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Product Details

  • Hardcover: 288 pages
  • Publisher: Gallery Books; 4270th edition (June 5, 2007)
  • Language: English
  • ISBN-10: 1416531041
  • ISBN-13: 978-1416531043
  • Product Dimensions: 7.8 x 6.6 x 1 inches
  • Shipping Weight: 10.4 ounces
  • Average Customer Review: 4.0 out of 5 stars  See all reviews (25 customer reviews)
  • Amazon Best Sellers Rank: #2,332,002 in Books (See Top 100 in Books)

Customer Reviews

Top Customer Reviews

Format: Hardcover
Judy Blume is one of the most beloved and well-known authors of our time. She has written countless stories for pre-teens, teens, and adults alike, and millions of readers have been charmed by her lovable characters and easy-to-relate-to storylines.

In EVERYTHING I NEEDED TO KNOW ABOUT BEING A GIRL I LEARNED FROM JUDY BLUME, twenty-four of the most popular female authors today, including Megan McCafferty, Jennifer O'Connell, Megan Crane, Cara Lockwood, and Meg Cabot, contribute essays relating their own experiences with Judy Blume.

Covering everything from their own "Judy Blume moments" to hiding under the covers with Forever . . ., these stories are intensely personal recollections that offer an insight into the influence that Judy Blume's works have had on everyone who reads them.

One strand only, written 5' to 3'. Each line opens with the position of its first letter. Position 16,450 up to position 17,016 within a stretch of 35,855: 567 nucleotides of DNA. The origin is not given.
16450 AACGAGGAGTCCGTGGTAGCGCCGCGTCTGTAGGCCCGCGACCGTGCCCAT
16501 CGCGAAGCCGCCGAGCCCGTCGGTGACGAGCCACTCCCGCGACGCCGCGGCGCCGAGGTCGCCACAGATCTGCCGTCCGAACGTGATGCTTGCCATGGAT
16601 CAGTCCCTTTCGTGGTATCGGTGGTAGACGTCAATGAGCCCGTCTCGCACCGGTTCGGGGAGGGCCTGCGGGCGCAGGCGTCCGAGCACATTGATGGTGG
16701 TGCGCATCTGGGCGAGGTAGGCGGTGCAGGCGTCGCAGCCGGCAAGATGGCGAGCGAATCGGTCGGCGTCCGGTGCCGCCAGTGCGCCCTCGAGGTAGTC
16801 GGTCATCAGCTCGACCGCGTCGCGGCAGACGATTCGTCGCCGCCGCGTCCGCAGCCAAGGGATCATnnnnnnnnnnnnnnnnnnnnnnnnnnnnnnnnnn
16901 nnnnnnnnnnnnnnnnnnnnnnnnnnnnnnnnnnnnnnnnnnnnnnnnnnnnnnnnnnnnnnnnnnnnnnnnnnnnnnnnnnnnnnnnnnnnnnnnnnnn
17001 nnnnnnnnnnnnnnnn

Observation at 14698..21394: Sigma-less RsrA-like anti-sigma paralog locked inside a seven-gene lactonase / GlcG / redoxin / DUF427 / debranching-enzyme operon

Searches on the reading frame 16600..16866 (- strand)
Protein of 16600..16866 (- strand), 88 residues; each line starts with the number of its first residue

As a Judy Blume fan myself, I really loved reading this book, and it brought to mind my own memories of reading her novels. Whether you just want to know more about some of your favorite authors today, or, like me, you grew up with Blume and her characters, this book is well worth reading and you definitely don't want to miss it.

Reviewed by: Andie Z.
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Format: Hardcover
This book did something surprising to me---it made me feel very old! I am not really VERY old yet, although my teenager might think so, but I guess I am old enough so the Chick Lit style of writing doesn't really appeal to me. Most of the essays here are written in that style---they are very centered on the feelings and experiences of the writer, and most of the writers seem convinced that their own thoughts and feelings and childhood family are quite fascinating. Almost every essay follows the same path---telling about a childhood experience and then telling how they read a Judy Blume book and it made them realize they weren't alone in what they were feeling.